How to Keep Your Rockstar Employees

You’ve just hired a rockstar employee—now you’re wondering how long you’ll be able to keep her.

Competitive wages and benefits are not enough to ensure that your best and brightest rockstars will remain engaged. In fact, I bet you will find that when you interview your employees about what they value most at work, very few — if any — will say salary.

Rather, employees are most likely to say something like “even-keeled bosses who made time for me, who helped me riddle through work issues by asking questions, not dictating answers, and who are attentive in employees’ lives and careers.”

For example, consider new hire and rockstar Jill — an outstanding, experienced Property Manager recently drafted at considerable expense from one of the hiring company’s main competitors. Despite her outward success and the success of her newly acquired property, she’s unsure how she’s performing, where she stands in the company, and how she fits into the overall goals of the agency. Her pay is great and she loves the autonomy of not being micro-managed, but over time, she finds herself feeling dispirited by the lack of communication and checks out.

The loss of rockstar performers like Jill doesn’t just leave a talent vacuum to seal; it also leaves a wide hole in the bottom line.

Keeping rockstars engaged comes down to creating a culture of communication — one in which employees know the organization’s direction, how they factor into it, and what’s expected of them.

Following are three strategies to create this culture.

  1. Have a Great Training Program. The average Starbucks barista gets more training in a year than the average employee in a property management company. For most employees, the single most important motivational factor is the capability to learn; yet most property management companies have a huge disconnect when it comes to observations about company training. Many apartment community employees say they learn by figuring things out on their own, but generally feel confused when not provided with enough direction.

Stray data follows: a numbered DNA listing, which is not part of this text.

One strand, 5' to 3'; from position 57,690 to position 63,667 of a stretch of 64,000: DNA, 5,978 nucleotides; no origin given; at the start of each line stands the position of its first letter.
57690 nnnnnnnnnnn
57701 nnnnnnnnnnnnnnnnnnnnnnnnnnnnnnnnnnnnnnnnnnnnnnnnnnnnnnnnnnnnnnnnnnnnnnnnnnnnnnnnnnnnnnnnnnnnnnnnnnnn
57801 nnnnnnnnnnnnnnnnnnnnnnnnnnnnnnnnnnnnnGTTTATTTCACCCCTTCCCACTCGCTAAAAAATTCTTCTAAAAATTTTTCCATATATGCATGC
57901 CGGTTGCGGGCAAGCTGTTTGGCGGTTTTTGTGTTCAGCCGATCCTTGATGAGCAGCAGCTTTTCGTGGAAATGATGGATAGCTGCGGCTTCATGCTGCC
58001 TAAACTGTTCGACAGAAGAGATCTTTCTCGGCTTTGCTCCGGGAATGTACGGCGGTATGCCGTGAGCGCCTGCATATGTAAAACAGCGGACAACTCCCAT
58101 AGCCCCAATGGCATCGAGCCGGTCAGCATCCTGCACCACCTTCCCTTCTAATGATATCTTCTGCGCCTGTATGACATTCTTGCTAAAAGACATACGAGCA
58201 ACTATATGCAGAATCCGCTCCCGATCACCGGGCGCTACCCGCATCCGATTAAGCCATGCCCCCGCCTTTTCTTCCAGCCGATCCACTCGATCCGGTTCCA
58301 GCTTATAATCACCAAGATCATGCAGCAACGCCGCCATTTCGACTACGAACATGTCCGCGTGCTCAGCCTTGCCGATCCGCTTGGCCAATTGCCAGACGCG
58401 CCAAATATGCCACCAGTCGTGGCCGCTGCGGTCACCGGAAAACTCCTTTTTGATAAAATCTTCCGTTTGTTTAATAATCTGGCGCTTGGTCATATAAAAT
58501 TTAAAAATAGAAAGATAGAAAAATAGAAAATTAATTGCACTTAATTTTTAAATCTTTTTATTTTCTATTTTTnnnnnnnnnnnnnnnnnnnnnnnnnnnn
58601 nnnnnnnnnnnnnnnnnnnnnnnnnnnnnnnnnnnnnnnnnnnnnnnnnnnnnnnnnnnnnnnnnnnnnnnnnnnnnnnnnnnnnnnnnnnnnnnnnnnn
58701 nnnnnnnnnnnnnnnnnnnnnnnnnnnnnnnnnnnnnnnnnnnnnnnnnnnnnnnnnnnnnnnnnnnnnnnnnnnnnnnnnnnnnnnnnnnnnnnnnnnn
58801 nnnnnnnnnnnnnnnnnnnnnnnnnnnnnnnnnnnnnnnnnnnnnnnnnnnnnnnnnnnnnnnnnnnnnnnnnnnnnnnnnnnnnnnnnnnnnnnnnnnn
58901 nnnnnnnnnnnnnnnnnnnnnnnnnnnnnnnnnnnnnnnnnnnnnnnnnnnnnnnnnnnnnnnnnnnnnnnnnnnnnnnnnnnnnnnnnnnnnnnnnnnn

2. Deliver Steady, Constant Feedback. Employee feedback is a precarious part of the education progression, and shouldn’t just be consigned to the annual review. To be effective, feedback needs to be specific and actionable.  Unfortunately, time constraints and the inevitable fire of day-to-day property management life often get in the way of such feedback.  

    In a study by Leadership IQ, 53% of employees believed that when their boss praises excellent performance, the feedback does not provide enough beneficial information to help them repeat it.

    Additionally, 65% responded that when their boss is critical of poor performance, they don’t provide enough beneficial information to help them correct the issue.

    Feedback, both positive and constructive, is most effective when given right away. Negative feedback given a month after the fact can lead to a passive-aggressive environment in which an employee feels powerless to act on the advice.

  3. Publicly and Overtly Recognize Good Work. Frequently, managers see motivation in terms of financial compensation, but money is far from the only way to successfully reward rockstar employees.

A 2009 survey by McKinsey Quarterly revealed that “praise and accolades from an immediate manager” (67%) and “attention from leaders” (62%) were the top two incentives most effective in motivating employees.

Praise and accolades go a long way in making employees feel distinguished and appreciated. And the power of a pat on the back is increased when it’s done visibly. Employees not only feel the support and reverence of their manager, but the entire organization as well (including top-level executives). Creating an outline for “social recognition” will inspire a culture of appreciation throughout your firm.